Maryland Unemployment Extensions Information

Unemployment Benefits Extensions in Maryland


The Maryland federal unemployment extensions are additional payments that supplement the standard unemployment insurance (UI) benefits. These UI continuations serve as a financial safety net to state workers who have difficulties finding a new job. Note that the only time the state Department of Labor, Licensing and Regulation (DLLR) activates unemployment compensation extensions in Maryland is during times of high unemployment. In such circumstances, only UI beneficiaries who exhaust their regular 26-week UI benefits may become eligible for unemployment benefits extensions, which will last for a number of additional weeks. Even though the DLLR administers the programs that grant unemployment extensions in MD, they are funded primarily by the federal government.

Unemployment beneficiaries who are wondering, “What can I do to extend unemployment benefits,” must first learn whether or not they qualify for UI continuations. In general, the same eligibility requirements set for the standard UI program apply for extended benefits. Also, once the DLLR activates the unemployment extension programs, it will contact any eligible recipients to instruct them on how to obtain their emergency UI payments. Note that, depending on the type of UI extension program, the duration of extended benefits varies. 

Unemployed workers who are wondering, “How can I extend unemployment coverage in Maryland?” can read the below sections to find out:

•    How to get an unemployment extension in Maryland
•    Previous Maryland unemployment extension programs

How to Get an Unemployment Extension in Maryland


Currently, the Maryland unemployment compensation extension program remains inactive. However, if and when the state initiates the Extended Benefits (EB) program, qualified UI recipients will be able to apply for federal unemployment extensions in MD. The EB program is funded by both the federal and state government, and it follows guidelines similar to the standard UI program.

According to these general rules, only unemployment claimants who meet the following conditions may become eligible for UI extensions:
•    They meet the initial UI work and wage requirements.
•    They are ineligible for other types of unemployment insurance benefits.
•    They are actively searching for employment.
•    They are able and available for a full-time job that suits their abilities.
•    They continually report all earnings.


The main requirement to extend your UI payments, however, is to first obtain the full amount of standard UI benefits for 26 weeks. Note that the Maryland unemployment extension program generally activates once the rate of unemployment within the state rises beyond six percent, and it grants an additional 13 weeks of benefits. However, because of an extremely high unemployment rate in the past, previous iterations of the program were also offering 20 weeks of unemployment benefits extensions in Maryland.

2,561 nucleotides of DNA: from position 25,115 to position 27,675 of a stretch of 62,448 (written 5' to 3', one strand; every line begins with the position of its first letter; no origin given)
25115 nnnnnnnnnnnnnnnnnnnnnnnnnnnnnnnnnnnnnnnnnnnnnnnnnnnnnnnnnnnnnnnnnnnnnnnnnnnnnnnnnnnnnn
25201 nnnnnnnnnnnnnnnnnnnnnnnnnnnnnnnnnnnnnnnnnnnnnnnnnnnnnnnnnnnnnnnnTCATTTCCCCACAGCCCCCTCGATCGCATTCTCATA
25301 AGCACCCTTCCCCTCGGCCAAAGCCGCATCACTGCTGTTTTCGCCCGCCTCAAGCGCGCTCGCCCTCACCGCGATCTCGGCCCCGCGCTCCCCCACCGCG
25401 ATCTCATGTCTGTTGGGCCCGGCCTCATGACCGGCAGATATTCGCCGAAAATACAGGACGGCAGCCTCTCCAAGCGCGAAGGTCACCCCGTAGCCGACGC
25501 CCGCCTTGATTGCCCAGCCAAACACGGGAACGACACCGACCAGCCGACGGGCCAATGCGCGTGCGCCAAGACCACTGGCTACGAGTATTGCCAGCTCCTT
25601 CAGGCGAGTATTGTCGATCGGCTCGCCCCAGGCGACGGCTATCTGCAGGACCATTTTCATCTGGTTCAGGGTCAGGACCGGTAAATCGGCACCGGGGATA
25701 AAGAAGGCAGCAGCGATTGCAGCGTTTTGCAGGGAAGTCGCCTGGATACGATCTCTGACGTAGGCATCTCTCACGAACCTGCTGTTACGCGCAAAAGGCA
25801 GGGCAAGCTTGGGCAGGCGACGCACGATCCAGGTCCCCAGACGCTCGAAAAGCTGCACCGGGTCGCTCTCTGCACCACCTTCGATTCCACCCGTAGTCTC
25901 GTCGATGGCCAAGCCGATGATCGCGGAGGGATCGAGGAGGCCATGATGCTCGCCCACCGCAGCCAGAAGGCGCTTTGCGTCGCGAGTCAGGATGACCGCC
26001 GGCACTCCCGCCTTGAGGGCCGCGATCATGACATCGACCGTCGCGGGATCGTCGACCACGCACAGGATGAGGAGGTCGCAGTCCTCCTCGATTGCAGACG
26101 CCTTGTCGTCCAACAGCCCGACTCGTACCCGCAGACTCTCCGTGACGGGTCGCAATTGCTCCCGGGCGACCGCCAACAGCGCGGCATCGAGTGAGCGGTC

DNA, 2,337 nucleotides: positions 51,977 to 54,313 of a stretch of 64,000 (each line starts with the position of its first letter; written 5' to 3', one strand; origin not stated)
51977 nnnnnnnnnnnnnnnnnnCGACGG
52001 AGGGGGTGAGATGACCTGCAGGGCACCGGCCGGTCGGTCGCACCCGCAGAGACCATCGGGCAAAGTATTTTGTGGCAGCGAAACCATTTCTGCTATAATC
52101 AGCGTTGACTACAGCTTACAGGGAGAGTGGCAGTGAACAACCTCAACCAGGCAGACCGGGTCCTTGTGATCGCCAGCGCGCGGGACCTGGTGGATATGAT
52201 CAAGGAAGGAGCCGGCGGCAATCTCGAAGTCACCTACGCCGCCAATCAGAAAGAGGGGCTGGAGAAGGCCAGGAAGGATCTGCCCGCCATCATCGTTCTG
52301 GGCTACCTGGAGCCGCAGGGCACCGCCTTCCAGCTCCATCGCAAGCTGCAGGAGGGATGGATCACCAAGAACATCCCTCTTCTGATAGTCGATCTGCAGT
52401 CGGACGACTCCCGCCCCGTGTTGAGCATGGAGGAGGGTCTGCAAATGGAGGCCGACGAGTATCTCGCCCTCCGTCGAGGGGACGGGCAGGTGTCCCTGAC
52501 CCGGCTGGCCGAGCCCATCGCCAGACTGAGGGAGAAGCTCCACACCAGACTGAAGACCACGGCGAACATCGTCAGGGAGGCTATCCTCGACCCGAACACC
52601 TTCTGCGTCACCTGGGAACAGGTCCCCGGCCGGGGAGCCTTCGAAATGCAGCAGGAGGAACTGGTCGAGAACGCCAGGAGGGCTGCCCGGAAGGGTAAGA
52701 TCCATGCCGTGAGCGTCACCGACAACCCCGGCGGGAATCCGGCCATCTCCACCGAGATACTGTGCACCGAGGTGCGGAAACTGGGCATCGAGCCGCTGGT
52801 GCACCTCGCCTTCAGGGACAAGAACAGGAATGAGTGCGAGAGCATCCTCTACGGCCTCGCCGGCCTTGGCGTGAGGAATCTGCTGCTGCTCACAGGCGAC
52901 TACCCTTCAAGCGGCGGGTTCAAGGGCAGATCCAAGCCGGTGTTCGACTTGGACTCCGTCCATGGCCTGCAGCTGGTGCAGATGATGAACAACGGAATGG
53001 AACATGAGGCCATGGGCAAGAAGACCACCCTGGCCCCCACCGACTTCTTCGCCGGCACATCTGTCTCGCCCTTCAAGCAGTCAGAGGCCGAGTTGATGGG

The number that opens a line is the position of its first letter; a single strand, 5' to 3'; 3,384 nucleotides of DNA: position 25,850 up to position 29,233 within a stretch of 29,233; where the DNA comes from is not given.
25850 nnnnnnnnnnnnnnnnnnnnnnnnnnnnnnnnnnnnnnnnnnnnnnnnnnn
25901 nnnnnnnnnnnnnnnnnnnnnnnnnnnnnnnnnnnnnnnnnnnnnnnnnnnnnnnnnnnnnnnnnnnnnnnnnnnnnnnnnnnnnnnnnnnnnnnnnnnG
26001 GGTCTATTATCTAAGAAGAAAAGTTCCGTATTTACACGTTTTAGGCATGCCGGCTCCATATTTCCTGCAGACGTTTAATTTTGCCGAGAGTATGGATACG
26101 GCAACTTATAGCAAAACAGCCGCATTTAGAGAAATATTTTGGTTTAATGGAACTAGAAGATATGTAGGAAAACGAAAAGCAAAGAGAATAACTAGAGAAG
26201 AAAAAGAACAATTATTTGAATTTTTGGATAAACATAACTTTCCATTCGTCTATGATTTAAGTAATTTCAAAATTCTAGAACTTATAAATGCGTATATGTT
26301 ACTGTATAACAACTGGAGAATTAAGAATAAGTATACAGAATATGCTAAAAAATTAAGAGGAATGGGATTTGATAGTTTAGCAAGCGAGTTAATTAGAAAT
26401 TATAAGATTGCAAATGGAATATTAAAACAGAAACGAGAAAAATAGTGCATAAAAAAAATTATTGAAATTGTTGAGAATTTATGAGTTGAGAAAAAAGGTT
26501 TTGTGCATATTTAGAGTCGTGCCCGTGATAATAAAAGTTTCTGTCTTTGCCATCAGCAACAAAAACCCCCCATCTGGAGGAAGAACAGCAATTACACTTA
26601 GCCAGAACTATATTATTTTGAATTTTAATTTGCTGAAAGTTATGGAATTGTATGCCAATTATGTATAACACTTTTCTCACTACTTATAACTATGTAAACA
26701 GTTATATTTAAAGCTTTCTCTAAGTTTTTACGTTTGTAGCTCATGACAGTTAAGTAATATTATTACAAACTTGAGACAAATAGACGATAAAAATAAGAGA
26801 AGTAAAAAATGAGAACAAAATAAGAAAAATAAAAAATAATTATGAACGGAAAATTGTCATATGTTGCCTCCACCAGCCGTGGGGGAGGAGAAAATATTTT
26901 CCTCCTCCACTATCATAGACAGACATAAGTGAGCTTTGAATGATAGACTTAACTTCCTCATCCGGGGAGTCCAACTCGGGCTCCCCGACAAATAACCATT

Note: The conditions of EB unemployment compensation extensions may change with any future versions of the program.


Previous Maryland Unemployment Extension Programs


Apart from the standard MD unemployment extension program, which is co-funded by the state and federal governments, state workers were also able to obtain funds from the 100-percent federally funded Emergency Unemployment Compensation (EUC) program. The EUC program was implemented in 2008 by the U.S. Department of Labor with the goal to combat the soaring unemployment rate throughout all states across the nation.

The EUC federal unemployment extension program was deactivated in 2014, and it has not been reinitiated since, as the current economic climate does not necessitate unemployment compensation extensions. When it was active, the program granted benefits via four different tiers, which were activated once the state unemployment rate reached a certain level. Depending on the tier of your state at the time of application, the number of weeks on your unemployment benefits extension varied. 

For instance, state workers who qualified for and exhausted their regular UI benefits were automatically enrolled in the first tier of the EUC program and were able to obtain up to 20 additional weeks of benefits. UI beneficiaries who obtained the maximum amount of unemployment extension coverage at the first tier were then able to apply for UI continuations at Tier 2 for 14 additional benefit weeks, and so on. The third tier, which granted nine additional benefit weeks was only activated if the total unemployment rate (TUR) exceeded seven percent, whereas the fourth and final tier was only available if the TUR was higher than nine percent.

If and when EUC is reactivated in the future, the EUC program's requirements and the tiers of federal unemployment extensions may change.

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